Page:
Other recent changes for Cedar include finally waving bye bye, finally cutting his first tooth at eleven months, and just in the last week or so—rolling around or outright sitting up as I nurse him to sleep in bed (or when he wakes up later on). Part of this has to do with the fact that we finally stopped swaddling him at eleven months (I asked the popular Seattle nurse and educator Anne Kepler what she thought about us still swaddling, and she said if it was still working for us no reason to stop swaddling before he’s a year or so). The transition went just fine, although I fear the day when he outright protests going to sleep AND we can’t just confine him in a crib and walk away since we don’t use a crib. (Cross that bridge when we get there). For now, I am grateful that he goes to sleep mostly without protest and sleeps pretty well at night (without flailing all over the place) by my side.

I’m supposed to schedule another appointment with the developmental screening lady soon to check in, but I don’t feel a pressing need to now that Cedar’s made so much progress. I think I still will however, because I enjoyed having a knowledgeable and concerned woman to talk to at length about my son’s growth, especially when my visits with Cedar’s doctor at Group Health are so hurried and short.  The screening also helped put on the radar for me other developmental skills to look out for in the coming months and gave me ideas for activities to do with Cedar to help encourage them. Any Washington state resident can schedule one if your child is between the ages of one month and five and a half years.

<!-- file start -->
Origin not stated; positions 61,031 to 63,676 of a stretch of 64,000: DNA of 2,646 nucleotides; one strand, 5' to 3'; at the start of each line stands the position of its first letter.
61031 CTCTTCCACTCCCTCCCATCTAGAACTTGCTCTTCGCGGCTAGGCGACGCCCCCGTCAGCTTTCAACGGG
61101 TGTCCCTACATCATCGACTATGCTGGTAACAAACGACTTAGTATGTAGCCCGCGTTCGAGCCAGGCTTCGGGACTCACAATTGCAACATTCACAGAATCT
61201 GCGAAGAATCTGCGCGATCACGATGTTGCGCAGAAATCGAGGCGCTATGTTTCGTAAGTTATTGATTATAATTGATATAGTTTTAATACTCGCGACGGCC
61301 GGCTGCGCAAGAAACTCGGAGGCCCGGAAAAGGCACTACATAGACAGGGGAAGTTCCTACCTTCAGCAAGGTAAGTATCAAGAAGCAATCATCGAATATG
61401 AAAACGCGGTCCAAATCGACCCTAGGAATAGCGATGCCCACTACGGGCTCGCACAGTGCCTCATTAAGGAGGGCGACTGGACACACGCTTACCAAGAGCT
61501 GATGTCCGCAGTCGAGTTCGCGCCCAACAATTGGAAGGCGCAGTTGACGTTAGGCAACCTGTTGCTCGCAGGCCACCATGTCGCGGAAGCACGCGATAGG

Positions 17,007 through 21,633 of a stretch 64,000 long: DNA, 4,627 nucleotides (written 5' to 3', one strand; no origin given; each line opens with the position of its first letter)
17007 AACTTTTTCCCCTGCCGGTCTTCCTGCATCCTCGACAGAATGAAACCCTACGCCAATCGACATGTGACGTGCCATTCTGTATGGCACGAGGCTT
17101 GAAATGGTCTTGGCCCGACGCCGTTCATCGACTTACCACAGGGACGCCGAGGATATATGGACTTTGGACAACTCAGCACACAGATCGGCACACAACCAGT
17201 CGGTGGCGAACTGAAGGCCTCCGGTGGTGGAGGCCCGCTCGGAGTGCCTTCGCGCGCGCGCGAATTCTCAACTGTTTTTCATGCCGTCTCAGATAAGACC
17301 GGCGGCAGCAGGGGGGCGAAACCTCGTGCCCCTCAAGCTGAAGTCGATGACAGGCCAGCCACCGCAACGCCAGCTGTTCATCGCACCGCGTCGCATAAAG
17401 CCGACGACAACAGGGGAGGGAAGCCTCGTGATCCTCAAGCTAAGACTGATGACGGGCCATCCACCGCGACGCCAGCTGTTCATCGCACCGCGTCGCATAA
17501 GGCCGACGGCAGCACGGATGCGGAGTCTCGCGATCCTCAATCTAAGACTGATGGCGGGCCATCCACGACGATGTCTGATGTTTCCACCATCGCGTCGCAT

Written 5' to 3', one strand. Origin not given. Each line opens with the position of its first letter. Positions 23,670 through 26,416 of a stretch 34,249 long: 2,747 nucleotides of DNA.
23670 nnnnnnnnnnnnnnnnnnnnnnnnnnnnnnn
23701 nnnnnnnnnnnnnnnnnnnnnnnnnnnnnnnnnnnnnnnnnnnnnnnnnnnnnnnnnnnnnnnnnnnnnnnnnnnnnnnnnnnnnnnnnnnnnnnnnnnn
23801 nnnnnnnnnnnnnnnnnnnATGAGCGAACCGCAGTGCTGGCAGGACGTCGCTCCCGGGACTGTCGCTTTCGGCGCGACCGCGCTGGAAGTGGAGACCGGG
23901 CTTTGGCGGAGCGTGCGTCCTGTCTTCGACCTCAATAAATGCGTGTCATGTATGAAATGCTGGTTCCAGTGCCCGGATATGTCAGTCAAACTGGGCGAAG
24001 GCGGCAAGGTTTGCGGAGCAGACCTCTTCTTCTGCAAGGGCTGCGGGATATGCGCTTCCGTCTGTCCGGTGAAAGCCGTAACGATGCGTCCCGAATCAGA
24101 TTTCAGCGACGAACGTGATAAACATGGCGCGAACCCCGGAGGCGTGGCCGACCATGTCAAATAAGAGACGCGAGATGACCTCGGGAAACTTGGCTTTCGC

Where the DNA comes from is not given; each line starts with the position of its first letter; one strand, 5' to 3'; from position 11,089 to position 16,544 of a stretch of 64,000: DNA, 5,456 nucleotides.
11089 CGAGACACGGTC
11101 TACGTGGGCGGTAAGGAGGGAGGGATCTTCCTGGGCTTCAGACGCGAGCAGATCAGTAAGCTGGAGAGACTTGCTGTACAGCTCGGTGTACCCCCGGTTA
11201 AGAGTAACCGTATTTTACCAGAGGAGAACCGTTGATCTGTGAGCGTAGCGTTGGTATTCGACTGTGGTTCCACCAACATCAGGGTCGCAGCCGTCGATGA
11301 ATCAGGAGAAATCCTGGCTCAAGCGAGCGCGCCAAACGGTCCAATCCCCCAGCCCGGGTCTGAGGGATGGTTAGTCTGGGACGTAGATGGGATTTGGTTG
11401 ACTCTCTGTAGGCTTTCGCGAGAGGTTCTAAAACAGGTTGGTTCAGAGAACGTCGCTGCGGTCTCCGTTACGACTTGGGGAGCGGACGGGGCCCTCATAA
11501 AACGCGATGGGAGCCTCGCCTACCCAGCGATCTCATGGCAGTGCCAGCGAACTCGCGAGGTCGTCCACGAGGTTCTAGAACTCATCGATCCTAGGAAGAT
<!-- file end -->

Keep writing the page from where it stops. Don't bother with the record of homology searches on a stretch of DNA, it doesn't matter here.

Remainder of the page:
I do not aspire to be the kind of mother who is obsessed with developmental milestones or to be constantly comparing my child to the children of others, but I admit, it’s hard not to enter the comparison game, especially when I know so many parents of children who were born within a month of Cedar since we were all in the same PEPS group. I suspect we all do it, whether we are aware of it or not. It doesn’t just happen when our children can’t do something that others can. It also happens in the natural bubbles of pride that swell when our child does do something new that seems fairly advanced. But it’s so important to keep all of this developmental milestone and comparison business in perspective. Watch, take notice, celebrate, and talk to others about your concerns. Try not to worry or jump to conclusions, but also be proactive and look into it. I know this can sound contradictory, but for me, I worry more if I try to corral off my worries into a little corner of my mind that I don’t want to look too hard at. I feel better if I investigate my small seeds of concern, and take conscious actions. That way I can know
that I’ve done what I can do, which makes the more important and difficult act of letting go that much easier. 

Friday, March 18, 2011

Baby Notes: A Food Sensitivity, Muscle Testing, Banana Eating, Elimination Diet Saga Update